20 November 2013

Japan FTW: Investing in Collector Car Futures

Looking into my automotive crystal ball, I see a number of reasonably priced Japanese cars with the potential to go up in value, not down.

And while you wait for their price to rise, these collector cars of the future should give you endless driving pleasure – that is, until you sell!

Now to be fair, I’ve not always been right so there’s a caution. In 1973, I recall talking to a man who had just returned to the UK from Australia. He told me about a car called a Honda Civic, which would make a Mini look ridiculous in comparison. My immediate reaction was that I had seen the Toyota Corollas that were just beginning to arrive in England and felt that the Mini did not have anything to worry about. Japanese cars were cheap and would not catch on.

(How wrong was I?)

I can tell you that early Japanese cars are becoming much sought after so let’s look at some that are still affordable, if you can find a survivor or rust-free stunner.

If you still have one of the first generation Honda Civics, the majority were finished in a metallic gold, blue or green and I suggest you look after it. In the future, these cars will appeal to the demographic that grew up with them and they will be the future collectors.

1973-1979 Honda Civic: The Honda Civic was introduced during the OPEC oil crisis, first as a two-door and then a three-door hatchback. The transversely mounted (similar to the Mini) 1169 cc engine driving the front-wheels was very peppy and spacious. The Civic was similar to other “Made in Japan” items and considered a throw away automobile and that is exactly what happened to most of them. Rust helped speed up the process also. If you can find a pristine, rust free example, wrap it in cotton wool, it won’t command over $1 million as some Toyota 200GTs have recently but it will increase in value as time goes by.

Pay $4,000-$9,000.

1990-1999 Mazda Miata: Introduced in May of 1989, the Miata is considered the Japanese Lotus Elan. Unlike the thoroughbred and somewhat finicky Lotus engine, the Miata’s four-cylinder, twin-cam, four-valves-per cylinder engine is very reliable. In an eight-year production run, 430,000 first generation Miatas were built. This rock solid, rear-wheel-drive sports car does not rattle or shake like most convertibles. The soft top can be raised and lowered effortlessly with just one hand. The Japanese engineers tried out more than 100 different exhaust systems until they achieved the sound they desired to make it sound like a British sports car.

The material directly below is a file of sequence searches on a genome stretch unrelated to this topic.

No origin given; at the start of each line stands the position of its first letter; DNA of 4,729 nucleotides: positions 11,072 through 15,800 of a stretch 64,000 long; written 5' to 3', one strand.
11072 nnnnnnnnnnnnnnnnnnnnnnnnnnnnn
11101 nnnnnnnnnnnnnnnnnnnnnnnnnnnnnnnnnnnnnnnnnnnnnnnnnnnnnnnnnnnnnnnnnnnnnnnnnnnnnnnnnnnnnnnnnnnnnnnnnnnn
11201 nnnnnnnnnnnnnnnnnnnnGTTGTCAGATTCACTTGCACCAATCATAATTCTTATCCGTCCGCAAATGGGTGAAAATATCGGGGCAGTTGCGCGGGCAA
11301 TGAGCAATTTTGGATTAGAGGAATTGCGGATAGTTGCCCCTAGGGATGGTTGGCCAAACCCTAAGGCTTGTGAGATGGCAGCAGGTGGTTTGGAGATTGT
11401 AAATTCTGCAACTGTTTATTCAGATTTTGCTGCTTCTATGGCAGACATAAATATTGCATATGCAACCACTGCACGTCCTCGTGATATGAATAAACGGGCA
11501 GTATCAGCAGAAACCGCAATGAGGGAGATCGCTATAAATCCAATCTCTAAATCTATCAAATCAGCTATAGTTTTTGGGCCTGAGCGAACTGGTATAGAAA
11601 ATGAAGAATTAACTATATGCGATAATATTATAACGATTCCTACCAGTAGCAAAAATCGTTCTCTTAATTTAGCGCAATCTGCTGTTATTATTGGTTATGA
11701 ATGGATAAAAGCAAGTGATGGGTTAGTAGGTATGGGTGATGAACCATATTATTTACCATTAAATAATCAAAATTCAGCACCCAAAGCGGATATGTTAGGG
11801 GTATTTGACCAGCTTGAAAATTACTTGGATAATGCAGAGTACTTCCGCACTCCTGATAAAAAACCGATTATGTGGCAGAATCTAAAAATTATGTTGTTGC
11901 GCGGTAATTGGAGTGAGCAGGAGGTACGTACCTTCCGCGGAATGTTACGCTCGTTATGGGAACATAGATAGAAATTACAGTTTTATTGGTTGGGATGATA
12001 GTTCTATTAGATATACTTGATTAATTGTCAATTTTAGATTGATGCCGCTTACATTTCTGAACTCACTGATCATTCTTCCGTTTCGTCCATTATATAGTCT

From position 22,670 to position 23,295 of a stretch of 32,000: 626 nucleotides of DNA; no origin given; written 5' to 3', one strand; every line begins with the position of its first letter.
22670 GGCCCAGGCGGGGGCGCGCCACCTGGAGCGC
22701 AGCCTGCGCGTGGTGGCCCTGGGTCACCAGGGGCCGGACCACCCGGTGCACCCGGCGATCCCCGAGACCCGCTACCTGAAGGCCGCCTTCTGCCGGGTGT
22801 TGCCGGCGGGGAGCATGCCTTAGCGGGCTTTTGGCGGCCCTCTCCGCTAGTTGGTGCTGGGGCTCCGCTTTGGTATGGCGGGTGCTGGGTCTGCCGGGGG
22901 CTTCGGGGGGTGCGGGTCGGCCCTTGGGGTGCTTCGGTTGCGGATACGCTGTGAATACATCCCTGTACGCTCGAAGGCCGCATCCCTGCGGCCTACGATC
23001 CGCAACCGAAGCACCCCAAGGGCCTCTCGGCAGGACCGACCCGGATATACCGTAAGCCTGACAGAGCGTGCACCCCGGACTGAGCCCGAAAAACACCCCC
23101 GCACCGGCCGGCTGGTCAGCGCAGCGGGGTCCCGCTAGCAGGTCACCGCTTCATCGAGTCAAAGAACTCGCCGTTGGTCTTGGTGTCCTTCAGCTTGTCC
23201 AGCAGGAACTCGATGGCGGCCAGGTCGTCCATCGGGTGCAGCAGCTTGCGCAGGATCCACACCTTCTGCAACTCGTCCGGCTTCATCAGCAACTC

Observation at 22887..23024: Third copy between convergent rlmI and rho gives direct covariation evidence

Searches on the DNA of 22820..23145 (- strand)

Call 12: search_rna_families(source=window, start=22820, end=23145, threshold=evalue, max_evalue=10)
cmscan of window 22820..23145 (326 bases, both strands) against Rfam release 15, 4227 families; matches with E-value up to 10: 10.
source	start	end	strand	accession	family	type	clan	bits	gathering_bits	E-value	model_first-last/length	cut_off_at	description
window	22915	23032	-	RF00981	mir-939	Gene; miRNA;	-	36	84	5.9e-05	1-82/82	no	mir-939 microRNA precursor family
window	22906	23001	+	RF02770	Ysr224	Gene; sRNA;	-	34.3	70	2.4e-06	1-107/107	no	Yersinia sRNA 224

Pay $5,500-$9,000.

1990-1999 Toyota MR2: The second generation MR2 was larger and weighed (160 to 180 kg) more than its square predecessor. The body styling was now much more streamlined; if you use your imagination, it has a resemblance to both the Ferrari 348 and the Ferrari F355. Because of this, the new MR2 was labeled by some as “The poor man’s Ferrari”. If you purchase the turbocharged version, you might feel like you are driving a Ferrari!

Pay $5,250-$7,000

1971-1973 Datsun 240Z: An early Datsun 240Z or event a 260Z from a dry climate such as California or Arizona, one that you can still see and count the spot welds on the quarter panel rear wheel arches is a car to snap up. These Ferrari 275 GTB lookalikes have a magnificent overhead-cam, straight six-cylinder engine and independent rear suspension.

Consequently they are fast and handle very well. Parts are also still readily available.

Pay $7,250-$21,000.

1993-1995 Mazda RX-7: The twin sequential turbocharged RX-7 is a model that has generally been overlooked by many. The 1.3-litre Wankel engine screams and behaves like a motorcycle with its 8,000 rpm red-line. With 255hp it is a sports car without compromise, unfortunately also not many buyers! Mazda had priced this model out of the market. If you can find a mechanic familiar with rotary engines and want to have some fun, this is the model to consider, definitely one-step up from the Miata.

Pay $10,500-$18,000

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